October 14

Just three years prior to his death, Benjamin Franklin took the trouble to write to Signor Giambattista Bodoni of Parma, Italy. Under the date, October 14, 1787, Franklin wrote:

“I have had the very great pleasure of receiving and perusing your excellent Essai des Caractères de l’Imprimerie. It is one of the most beautiful that Art has hitherto produc’d. I should be glad to see a specimen of your other Founts besides this italic & Roman of the Letter to the Marq’ de Cubières; and to be inform’d of the price of each kind. I do not presume to criticize your Italic Capitals; they are generally perfect: would only beg leave to say, that to me the form of the T in the word LETTRE of the Title Page seems preferable to that of the T in the word Typographie in the next Page, as the downward stroke of T, P, R, F, B, D, H, K, L, I, and some others, which in writing we begin at the top, naturally swells as the pen descends; and it is only in the A and the M and N that these strokes are fine, because the pen begins them at the bottom.”

Far from being offended by criticism from the infant nation across the Atlantic, it is recorded that Bodoni was so delighted that he confused Franklin’s status. Updike says that “Bodoni was overcome with joy to have from the President of the United States this flattering letter, which he considered a title to glory and preserved with religious care.”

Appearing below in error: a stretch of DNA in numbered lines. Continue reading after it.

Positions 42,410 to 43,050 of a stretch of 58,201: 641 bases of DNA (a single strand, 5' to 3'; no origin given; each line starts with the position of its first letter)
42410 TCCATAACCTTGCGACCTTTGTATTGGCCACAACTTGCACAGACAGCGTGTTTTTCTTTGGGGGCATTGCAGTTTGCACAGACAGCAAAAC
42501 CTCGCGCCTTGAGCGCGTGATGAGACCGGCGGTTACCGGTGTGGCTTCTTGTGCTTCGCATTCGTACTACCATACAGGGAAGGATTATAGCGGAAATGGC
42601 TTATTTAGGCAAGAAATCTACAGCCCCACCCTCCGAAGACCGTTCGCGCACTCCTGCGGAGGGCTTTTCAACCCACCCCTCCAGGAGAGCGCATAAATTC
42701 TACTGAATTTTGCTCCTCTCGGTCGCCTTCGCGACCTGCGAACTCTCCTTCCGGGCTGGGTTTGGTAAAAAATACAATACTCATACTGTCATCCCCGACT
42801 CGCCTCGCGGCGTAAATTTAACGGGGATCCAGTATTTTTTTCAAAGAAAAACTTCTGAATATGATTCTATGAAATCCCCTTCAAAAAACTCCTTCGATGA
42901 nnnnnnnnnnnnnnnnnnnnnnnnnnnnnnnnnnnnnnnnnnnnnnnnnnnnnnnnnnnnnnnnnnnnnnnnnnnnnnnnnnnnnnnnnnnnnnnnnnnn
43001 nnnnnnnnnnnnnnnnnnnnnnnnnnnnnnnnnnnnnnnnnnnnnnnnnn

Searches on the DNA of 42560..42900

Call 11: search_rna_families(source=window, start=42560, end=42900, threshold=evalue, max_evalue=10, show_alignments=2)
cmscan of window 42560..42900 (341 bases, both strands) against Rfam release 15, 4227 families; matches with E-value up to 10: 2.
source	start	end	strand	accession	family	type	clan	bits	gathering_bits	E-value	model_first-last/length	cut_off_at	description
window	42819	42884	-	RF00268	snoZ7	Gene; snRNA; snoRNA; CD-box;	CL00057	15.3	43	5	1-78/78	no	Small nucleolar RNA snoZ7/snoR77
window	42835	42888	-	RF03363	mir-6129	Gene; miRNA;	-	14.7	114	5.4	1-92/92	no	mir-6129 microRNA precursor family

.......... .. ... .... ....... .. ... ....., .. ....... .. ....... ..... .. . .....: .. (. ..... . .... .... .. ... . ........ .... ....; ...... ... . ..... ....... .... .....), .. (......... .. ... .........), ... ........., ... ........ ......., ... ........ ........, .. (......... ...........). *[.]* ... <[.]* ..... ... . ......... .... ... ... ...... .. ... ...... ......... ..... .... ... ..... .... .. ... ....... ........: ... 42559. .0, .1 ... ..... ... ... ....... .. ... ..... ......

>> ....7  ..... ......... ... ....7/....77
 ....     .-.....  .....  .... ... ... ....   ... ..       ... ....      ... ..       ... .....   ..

The Duke of Parma, Bodoni’s patron, was even more pleased than Bodoni, deeming the letter a tribute, no doubt, to his own acumen in selecting Bodoni as his printer. The Duke had it translated into Spanish to be sent to King Carlos III, the reigning monarch who was also a patron of Bodoni.

No matter how enthusiastic Benjamin Franklin was about Bodoni’s types, Daniel B. Updike, another printing craftsman with roots in the city of Boston, considered them to be publicity types and disdained their use for the printing of books. Of course he was discussing the 20th century re-cutting of Bodoni, rather than the original. Updike believed Bodoni type to be “somewhat foreign” and suggested that it could be “utilized for short addresses, circulars, and advertising, with great success—as in the charming use of it by Mr. T. M. Cleland. To printer-designers as skillful as Cleland it may be recommended.”

In spite of this criticism Bodoni ranks today as one of the universal types, popular for book and commercial printing.

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